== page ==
Saturday, November 16, 2013

"Financial" and what???


Don't look at today's graph. Just look at the data-set titles in the top blue border.


The two data series shown on the graph are the two main components of total credit market debt owed. The two main components are "financial" and "nonfinancial" debt.

Not "financial" and "real".

Not "financial" and "productive".

Not "productive" and "nonproductive". Nothing like that.

Doesn't this show what the real focus is, among policymakers? And isn't that focus the real problem?

14 comments:

geerussell said...

I with you on your point about the titles and what they imply. However I couldn't resist looking at the graph, and defacing it.

So I added a line for federal debt held by the public with no funny business other than converting millions to billions.

The way it tracks with financial, until it doesn't, makes me wonder about the relationship and whether the split is a footprint for something. Financial "innovation" maybe? Bubbles?

The Arthurian said...

Remarkable how they run together on your graph, and then they don't. When there's a sudden change like that in a graph, my first reaction is always "probably some change in the tax code". There may be some of that this time, but what comes to mind is the Federal budget balancing of the latter 1990s.

TCMDODFS on a log scale seems to show a straight-line trend to the latter 1980s, then a slight slowdown...

But holding a straightedge up to the graph, I'd say it's a straight line till after the 1974 recession, then it picks up in the late 1970s and again briefly in the early 1980s. By about 1995 it returns to the same straight-line path as before 1974, and slows further after 2000.

Those upticks in the 1970s and 1980s, that's financial innovation.

It's hard to imagine that the growth of financial debt has been slowing since the latter 1980s. But that just shows how truly vast the numbers were, even then.

Jazzbumpa said...

The late 80's slope break really is surprising.

But holding a straightedge up to the graph, I'd say . . .

Perfect place to use the Excel Slope function, I'd say.

Also, I really wouldn't read too much into the graph series titles. As I understand it, they are intended to be descriptive to facilitate a key word search. Financial and non are legitimate categories. It's quite unlikely that these titles have anything to do with the focus of policy makers, who in all reality, are probably not even aware of them.

Cheers!
JzB

The Arthurian said...

The same "financial" and "nonfinancial" categories are common in the Statistical Abstract also.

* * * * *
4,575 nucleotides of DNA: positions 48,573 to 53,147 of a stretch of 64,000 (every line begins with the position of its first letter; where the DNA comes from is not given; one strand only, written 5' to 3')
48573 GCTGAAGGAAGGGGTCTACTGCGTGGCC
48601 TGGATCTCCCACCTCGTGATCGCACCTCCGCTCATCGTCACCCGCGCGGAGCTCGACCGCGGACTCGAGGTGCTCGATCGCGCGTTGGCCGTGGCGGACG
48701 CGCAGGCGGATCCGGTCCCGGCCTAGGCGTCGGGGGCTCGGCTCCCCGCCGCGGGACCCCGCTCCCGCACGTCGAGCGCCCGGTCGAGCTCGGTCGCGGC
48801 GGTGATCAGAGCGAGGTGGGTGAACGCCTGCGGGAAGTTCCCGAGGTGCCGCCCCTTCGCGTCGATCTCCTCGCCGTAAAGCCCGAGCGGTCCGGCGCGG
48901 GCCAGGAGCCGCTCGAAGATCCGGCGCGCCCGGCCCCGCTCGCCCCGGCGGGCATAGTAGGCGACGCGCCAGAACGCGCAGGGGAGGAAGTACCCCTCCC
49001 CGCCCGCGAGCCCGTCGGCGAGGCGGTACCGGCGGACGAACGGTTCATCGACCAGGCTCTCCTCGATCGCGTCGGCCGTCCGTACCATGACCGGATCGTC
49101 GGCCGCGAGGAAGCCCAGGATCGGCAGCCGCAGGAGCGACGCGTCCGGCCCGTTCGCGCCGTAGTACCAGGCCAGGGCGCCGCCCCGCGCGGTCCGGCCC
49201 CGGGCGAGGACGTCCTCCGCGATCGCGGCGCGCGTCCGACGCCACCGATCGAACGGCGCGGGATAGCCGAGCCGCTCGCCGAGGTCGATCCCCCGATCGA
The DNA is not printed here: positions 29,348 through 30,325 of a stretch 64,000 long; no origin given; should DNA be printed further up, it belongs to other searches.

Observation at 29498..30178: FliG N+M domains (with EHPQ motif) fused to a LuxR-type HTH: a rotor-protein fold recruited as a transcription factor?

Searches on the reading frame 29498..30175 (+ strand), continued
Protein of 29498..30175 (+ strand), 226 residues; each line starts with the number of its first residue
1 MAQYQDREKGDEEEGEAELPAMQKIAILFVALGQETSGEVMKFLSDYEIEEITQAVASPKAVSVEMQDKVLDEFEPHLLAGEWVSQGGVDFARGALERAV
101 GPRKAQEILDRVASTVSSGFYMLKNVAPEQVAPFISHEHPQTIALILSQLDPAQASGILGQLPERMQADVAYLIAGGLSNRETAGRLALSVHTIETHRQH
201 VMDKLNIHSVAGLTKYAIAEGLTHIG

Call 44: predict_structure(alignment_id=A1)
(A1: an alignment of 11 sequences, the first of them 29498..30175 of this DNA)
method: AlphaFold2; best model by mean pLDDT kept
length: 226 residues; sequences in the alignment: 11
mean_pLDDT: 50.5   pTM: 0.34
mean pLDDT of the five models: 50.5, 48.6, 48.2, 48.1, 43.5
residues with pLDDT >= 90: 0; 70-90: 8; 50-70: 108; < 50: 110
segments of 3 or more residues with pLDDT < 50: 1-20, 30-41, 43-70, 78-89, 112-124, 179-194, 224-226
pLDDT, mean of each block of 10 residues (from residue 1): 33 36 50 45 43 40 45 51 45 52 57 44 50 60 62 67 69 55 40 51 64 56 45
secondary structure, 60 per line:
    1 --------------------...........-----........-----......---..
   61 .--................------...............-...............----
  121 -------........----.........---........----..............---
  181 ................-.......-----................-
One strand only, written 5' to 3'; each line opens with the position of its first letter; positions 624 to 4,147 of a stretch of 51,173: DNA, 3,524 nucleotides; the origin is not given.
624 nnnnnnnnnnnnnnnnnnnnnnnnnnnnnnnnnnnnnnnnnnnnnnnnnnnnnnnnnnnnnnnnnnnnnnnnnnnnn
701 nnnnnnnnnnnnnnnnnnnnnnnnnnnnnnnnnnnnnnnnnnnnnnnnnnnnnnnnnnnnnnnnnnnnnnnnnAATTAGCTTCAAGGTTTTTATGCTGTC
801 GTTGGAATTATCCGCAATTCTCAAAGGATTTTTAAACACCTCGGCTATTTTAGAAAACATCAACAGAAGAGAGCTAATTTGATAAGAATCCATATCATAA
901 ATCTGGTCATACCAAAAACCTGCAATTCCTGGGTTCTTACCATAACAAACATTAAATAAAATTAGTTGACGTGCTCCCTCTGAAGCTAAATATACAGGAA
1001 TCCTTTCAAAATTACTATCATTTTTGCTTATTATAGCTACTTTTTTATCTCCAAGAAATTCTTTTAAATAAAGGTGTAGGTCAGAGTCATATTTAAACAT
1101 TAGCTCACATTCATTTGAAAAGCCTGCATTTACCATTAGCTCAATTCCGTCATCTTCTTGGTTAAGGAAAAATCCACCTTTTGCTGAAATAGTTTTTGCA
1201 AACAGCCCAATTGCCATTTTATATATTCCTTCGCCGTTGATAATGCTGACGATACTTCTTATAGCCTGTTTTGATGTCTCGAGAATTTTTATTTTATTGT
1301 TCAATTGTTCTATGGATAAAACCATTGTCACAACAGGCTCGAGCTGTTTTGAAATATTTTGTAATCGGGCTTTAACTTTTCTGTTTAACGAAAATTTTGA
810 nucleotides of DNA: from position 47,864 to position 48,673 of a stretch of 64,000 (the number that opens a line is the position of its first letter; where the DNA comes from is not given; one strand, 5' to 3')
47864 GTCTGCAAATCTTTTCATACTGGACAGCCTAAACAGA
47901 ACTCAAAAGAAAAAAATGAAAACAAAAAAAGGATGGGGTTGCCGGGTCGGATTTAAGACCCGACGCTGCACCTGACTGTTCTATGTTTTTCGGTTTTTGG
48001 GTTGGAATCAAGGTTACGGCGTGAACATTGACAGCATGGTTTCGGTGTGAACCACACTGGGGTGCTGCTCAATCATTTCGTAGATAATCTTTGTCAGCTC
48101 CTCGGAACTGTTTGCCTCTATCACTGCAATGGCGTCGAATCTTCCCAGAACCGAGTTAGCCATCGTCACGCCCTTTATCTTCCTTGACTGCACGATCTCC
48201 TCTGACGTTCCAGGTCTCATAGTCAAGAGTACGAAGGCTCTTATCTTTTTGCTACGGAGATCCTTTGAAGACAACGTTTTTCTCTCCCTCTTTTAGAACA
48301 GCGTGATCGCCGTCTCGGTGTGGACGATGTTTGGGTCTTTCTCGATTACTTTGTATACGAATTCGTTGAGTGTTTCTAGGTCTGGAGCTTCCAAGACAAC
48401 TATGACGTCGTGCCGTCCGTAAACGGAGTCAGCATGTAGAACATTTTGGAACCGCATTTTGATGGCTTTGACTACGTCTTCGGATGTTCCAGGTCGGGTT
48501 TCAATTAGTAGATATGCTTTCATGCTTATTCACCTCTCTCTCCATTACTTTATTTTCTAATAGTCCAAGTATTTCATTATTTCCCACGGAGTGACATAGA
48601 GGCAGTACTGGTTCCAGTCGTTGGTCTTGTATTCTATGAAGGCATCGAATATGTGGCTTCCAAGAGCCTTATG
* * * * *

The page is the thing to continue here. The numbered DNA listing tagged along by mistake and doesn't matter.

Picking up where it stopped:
jim said...

Hi Art,
I'm a little confused by your attitude towards debt. You seem to be saying that being in debt is beneficial to the financial sector and detrimental to everyone else. How do you explain that?

-jim

The Arthurian said...

Jim
Using credit boosts the economy, but it also creates debt, and debt tends to undermine the boost.

Using credit to counteract the drag from debt can work, but it means an ever-bigger new use of credit is required to obtain a boost.

For the past five years the central objective of the Federal Reserve has been to get people borrowing again, because using credit boosts the economy.

They seem not to realize that the longer they postpone the payback, the bigger the payback must be. You cannot only have yin; you must also have yang. You cannot only have day; you must also have night.

The Fed thinks they can have only day, only boost, and never have payback. Foolhardy.

//

I don't know if debt is "beneficial" to the financial sector. But debt IS the product of the financial sector. It's what they deal in.

Debt as a cost to the financial sector is just as bad as debt as a cost in the productive sector. The solution is to have less of that cost.

jim said...

Art wrote:
"For the past five years the central objective of the Federal Reserve has been to get people borrowing again, because using credit boosts the economy."

I don't know what the Fed is thinking, but I see what the Fed is doing.

What the Fed has done is maintain the growth of bank deposits in spite of the fact that there has been no growth in bank loans. Apparently bank loans are not the only way to create deposits.

It also appears to me that the Fed's influence on interest is not the only influence it has on bank lending. The Fed has considerable regulatory powers to ensure banks make safe and sound loans. I'm not seeing any evidence of loose policy in this area.